Oil producing and exporting countries, including the GCC, have unevenly benefited from any increases in oil prices over the past five decades. Such a disparity in harnessing the financial windfall from oil has created clear differences in GDP growth rates for these economies.
The progress achieved by the GCC stands out as the best among the lot. Yet, the GCC’s economic diversification process still requires efforts to be made to achieve further developmental goals, and counter a future drop in oil revenues brought on by decline in the contribution of hydrocarbons to the global energy balance.
This means opportunities available now and in the future are less than that in the past when looking from a timing point of view. It is thus ideal to bring about a structural change to the economics of energy in these countries.
The previously large increases in oil prices were mostly short-term, excluding the first oil boom between 1973-81. The current spike has lasted far longer in the recent past - prices have been stable at high levels for four months now and will likely continue until the beginning of next year, according to most forecasts. Despite the sanctions, Russia will achieve an increase in oil and gas revenues by $14 billion, according to Finance Minister Anton Siluanov.
Earlier this year, many indicators expected GCC budgets, without exception, would achieve surpluses this year, totalling about $110 billion. Such surpluses will certainly support the economic conditions by allocating more resources on mega-projects, foster diversification, and provide more jobs.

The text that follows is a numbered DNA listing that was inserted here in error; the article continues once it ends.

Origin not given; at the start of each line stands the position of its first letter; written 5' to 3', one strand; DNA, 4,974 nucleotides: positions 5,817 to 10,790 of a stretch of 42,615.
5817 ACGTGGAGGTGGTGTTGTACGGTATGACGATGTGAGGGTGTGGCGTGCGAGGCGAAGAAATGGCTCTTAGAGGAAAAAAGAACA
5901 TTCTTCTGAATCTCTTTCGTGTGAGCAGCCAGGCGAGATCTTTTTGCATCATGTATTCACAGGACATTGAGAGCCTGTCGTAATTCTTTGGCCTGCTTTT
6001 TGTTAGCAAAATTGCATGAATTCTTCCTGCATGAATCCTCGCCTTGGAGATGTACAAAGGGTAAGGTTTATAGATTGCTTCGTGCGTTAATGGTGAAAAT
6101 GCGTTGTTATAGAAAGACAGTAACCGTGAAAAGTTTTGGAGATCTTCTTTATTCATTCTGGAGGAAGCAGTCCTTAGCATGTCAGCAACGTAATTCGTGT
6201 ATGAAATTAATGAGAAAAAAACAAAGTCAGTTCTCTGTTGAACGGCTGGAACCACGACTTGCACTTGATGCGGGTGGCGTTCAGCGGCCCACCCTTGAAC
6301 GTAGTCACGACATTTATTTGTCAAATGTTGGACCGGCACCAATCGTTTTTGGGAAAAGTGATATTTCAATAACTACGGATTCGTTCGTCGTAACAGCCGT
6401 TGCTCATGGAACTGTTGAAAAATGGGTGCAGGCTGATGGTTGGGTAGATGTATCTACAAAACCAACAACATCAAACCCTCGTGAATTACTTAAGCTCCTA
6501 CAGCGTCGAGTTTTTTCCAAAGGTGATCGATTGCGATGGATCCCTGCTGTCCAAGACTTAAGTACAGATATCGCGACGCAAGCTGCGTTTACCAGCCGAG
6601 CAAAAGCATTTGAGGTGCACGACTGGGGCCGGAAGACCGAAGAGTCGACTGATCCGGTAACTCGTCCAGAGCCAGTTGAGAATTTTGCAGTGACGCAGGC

The growing tax revenues have become an important source of funding for state budgets. This is a golden opportunity that should be seized, as it may not be available within a decade from now due to fluctuations in oil markets and prices.
Covid created clarity of purpose
Oil-producing countries, including the GCC, have been suffering economic difficulties, due to the pandemic, and the drop in oil prices to record low levels. Yet the bright side of the crisis was that it enriched their experiences on how to deal with volatility. Their vast expertise should be harnessed to take advantage of current opportunities now that they are backed by huge returns.
The GCC has the best resources for diversification compared to developing oil-producing states. In addition to advanced infrastructure, economic, political, and social stability, they have the qualified cadres capable of bringing about required change and managing development in accordance with the requirements of a knowledge-based economy. Many of the other oil producers lack these basic foundations.
If the current opportunity was to be seized properly, the GCC countries will achieve a qualitative economic shift that will be accelerated by some factors including digitization and AI. The shift requires investments that are already available thanks to those increases in oil prices.
Gulf economic cooperation and the implementation of joint agreements can also play a role in accelerating economic diversification. This may widen the current gap between them and the rest of the developing oil-producing countries. But that will largely depend on the extent to which the GCC can exploit current opportunities…